Jesus very quickly makes it clear that this is not the way things will be in God’s Kingdom.  He says that the pathway to greatness in this Kingdom involves service to others.

Let me offer you three suggestions that are brought to mind by these readings.

Firstly, our understanding of the Creation Story is that we were given a responsibility to look after all created things – to look after the earth so that the earth could look after us.  So service is hinted at in that story.

Secondly, if we are to correctly understand what the Psalmist getting at, it seems to me that we understand ourselves as being at the pinnacle of the created order – just a little lower than the angels or gods as our translation has it – and if we were to unpack the Hebrew behind the words “dominion” and “subjection” we would come up with a much greater sense of mutual responsibility, of healthy husbandry of the animals and land, so that both the land and creatures are served and looked after.

The third glimpse at God’s purpose comes from the glorious description of the significance of the incarnation in Philippians 2.  One of the principal meanings we derive from our understanding of the incarnation is that in Jesus we see all that is possible to see of the character of God in human form.  So in this person Jesus, God has put aside his goodness, and what we see is a servant – humble and obedient.  I take from this the sense that when we take on that same role of serving others and the whole creation, we are giving human expression to this aspect of the character of God.  This is how God wants us to be.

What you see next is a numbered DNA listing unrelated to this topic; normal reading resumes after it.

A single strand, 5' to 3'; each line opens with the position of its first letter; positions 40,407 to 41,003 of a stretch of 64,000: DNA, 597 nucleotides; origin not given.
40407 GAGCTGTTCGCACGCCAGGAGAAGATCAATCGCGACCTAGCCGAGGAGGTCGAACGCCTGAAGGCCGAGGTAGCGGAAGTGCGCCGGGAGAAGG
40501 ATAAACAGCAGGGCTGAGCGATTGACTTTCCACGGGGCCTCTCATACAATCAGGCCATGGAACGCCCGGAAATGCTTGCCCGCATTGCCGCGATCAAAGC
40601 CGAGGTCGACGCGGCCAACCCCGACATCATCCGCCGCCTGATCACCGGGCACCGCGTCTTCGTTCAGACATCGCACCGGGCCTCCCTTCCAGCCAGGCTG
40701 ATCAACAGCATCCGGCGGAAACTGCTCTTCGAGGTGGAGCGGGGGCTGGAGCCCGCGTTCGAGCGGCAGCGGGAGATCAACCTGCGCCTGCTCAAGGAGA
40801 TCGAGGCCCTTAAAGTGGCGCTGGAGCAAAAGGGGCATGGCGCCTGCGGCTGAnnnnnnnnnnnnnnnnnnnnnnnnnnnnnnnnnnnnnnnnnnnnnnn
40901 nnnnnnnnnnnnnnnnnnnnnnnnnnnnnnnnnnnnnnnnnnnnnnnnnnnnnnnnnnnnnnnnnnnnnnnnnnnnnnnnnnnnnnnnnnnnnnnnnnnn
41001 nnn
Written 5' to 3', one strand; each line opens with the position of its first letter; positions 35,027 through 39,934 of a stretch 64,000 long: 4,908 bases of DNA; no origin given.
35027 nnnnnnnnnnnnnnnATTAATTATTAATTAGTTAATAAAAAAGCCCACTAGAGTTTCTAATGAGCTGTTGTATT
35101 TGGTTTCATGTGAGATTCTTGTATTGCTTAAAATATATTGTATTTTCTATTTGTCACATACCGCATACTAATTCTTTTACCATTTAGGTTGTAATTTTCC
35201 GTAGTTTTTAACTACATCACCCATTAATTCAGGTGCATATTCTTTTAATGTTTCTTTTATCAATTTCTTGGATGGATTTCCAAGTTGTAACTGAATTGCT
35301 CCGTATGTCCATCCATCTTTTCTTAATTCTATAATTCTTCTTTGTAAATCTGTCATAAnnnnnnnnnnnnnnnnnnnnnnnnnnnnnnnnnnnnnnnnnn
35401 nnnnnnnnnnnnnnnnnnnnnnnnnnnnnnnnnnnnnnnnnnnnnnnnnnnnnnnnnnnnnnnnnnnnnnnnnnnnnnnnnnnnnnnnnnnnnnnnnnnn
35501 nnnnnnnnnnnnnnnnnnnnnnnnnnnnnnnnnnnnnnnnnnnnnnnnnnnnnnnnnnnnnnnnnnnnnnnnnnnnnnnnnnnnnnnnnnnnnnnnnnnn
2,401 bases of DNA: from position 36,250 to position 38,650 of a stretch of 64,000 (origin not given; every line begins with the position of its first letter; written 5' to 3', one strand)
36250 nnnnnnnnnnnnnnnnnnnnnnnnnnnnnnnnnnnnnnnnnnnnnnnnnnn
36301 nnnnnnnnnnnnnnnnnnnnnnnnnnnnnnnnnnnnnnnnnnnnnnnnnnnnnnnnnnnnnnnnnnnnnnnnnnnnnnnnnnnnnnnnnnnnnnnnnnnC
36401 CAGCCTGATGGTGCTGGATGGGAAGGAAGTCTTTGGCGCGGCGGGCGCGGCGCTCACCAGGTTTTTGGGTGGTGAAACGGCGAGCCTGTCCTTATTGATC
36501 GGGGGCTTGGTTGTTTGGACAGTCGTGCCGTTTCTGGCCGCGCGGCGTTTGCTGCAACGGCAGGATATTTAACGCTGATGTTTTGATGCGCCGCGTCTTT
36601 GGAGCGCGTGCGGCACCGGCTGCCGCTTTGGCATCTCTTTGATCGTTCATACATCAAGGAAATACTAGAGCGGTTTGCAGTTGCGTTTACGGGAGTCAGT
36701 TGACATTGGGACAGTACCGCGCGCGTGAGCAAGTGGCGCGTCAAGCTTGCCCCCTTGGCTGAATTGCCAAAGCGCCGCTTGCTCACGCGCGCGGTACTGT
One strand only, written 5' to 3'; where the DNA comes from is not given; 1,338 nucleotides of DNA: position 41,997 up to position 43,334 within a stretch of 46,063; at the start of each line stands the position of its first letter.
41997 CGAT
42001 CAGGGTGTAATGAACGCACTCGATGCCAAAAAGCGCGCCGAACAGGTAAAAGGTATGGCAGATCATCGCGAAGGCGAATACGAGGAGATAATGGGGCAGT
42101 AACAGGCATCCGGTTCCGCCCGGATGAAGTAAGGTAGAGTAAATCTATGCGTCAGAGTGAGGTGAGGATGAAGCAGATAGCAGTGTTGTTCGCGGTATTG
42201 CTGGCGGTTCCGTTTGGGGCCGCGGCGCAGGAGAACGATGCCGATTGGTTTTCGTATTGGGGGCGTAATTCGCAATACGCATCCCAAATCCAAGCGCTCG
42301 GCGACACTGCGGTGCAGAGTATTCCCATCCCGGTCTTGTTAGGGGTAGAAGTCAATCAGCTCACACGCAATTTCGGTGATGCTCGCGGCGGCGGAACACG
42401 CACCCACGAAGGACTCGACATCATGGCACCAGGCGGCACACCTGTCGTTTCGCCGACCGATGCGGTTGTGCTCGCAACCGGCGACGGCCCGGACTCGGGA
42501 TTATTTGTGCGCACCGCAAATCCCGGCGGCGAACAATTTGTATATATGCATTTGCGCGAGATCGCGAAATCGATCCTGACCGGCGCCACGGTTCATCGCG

So on this Humanity Sunday of the Season of Creation we are encouraged to see the complex inter-dependency we share with all other humans and the rest of creation.  The well-being of others and the created order is our responsibility, and in caring for them we will find ourselves served and looked after by the rest of creation.

Let us all praise God for his love and wisdom in making thing thus that we should serve one another has he came to serve us.  Amen.

Saturday, September 5, 2015

Let all Created things Praise the Lord

Season of Creation 1 - Year B

Earth Sunday